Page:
Patients and physicians are interested in alternative treatments for chronic pain. Cannabis derivatives, or cannabinoids, including tetrahydrocannabinol (THC) and cannabidiol (CBD), may have analgesic properties. This systematic review investigated the benefits and harms of cannabinoids for treating chronic pain. The authors of the accompanying editorial discuss the limitations and strength of the available evidence and share their own advice for engaging with patients interested in using cannabis to treat chronic pain.
- Watch the animated video summarizing the systematic review.
- Review the various cannabinoids and what is known about their potential therapeutic effects, adverse effects, and addiction potential. This In the Clinic review provides useful information.
- Have you cared for patients who use cannabis as therapy for medical conditions? What conditions do your patients use it for? Do patients report benefit?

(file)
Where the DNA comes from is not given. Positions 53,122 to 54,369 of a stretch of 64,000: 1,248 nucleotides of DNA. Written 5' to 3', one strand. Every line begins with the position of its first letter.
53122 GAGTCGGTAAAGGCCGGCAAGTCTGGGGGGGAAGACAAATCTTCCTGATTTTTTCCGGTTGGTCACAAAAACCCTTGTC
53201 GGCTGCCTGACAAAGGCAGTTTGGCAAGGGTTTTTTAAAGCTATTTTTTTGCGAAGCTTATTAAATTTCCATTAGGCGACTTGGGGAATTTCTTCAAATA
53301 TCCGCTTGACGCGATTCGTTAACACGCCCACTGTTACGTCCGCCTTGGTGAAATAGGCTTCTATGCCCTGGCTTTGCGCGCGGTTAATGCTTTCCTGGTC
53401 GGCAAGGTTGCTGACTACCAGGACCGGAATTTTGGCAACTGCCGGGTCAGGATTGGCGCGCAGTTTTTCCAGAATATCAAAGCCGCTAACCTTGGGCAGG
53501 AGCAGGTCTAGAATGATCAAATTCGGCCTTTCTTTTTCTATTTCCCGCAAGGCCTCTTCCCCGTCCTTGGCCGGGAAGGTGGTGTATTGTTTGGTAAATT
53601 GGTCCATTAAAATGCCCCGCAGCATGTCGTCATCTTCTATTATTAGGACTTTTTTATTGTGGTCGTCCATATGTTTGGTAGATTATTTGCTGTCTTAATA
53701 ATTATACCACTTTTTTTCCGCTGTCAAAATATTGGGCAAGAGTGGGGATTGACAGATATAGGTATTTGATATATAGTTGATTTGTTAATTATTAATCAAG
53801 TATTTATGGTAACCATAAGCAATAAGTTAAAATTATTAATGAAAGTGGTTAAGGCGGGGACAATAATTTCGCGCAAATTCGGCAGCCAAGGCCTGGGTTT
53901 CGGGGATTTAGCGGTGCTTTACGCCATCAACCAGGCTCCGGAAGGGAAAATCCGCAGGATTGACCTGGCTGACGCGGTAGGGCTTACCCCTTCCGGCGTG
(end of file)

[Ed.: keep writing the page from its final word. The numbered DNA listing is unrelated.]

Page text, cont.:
- Review cannabis-related laws in the state your health system serves. Is medical cannabis legal?
- If medical cannabis is legal in the state your health system serves, how can clinicians refer patients for treatment?
Annals of Internal Medicine is the premier internal medicine academic journal published by the American College of Physicians (ACP). It is one of the most widely cited and influential specialty medical journals in the world.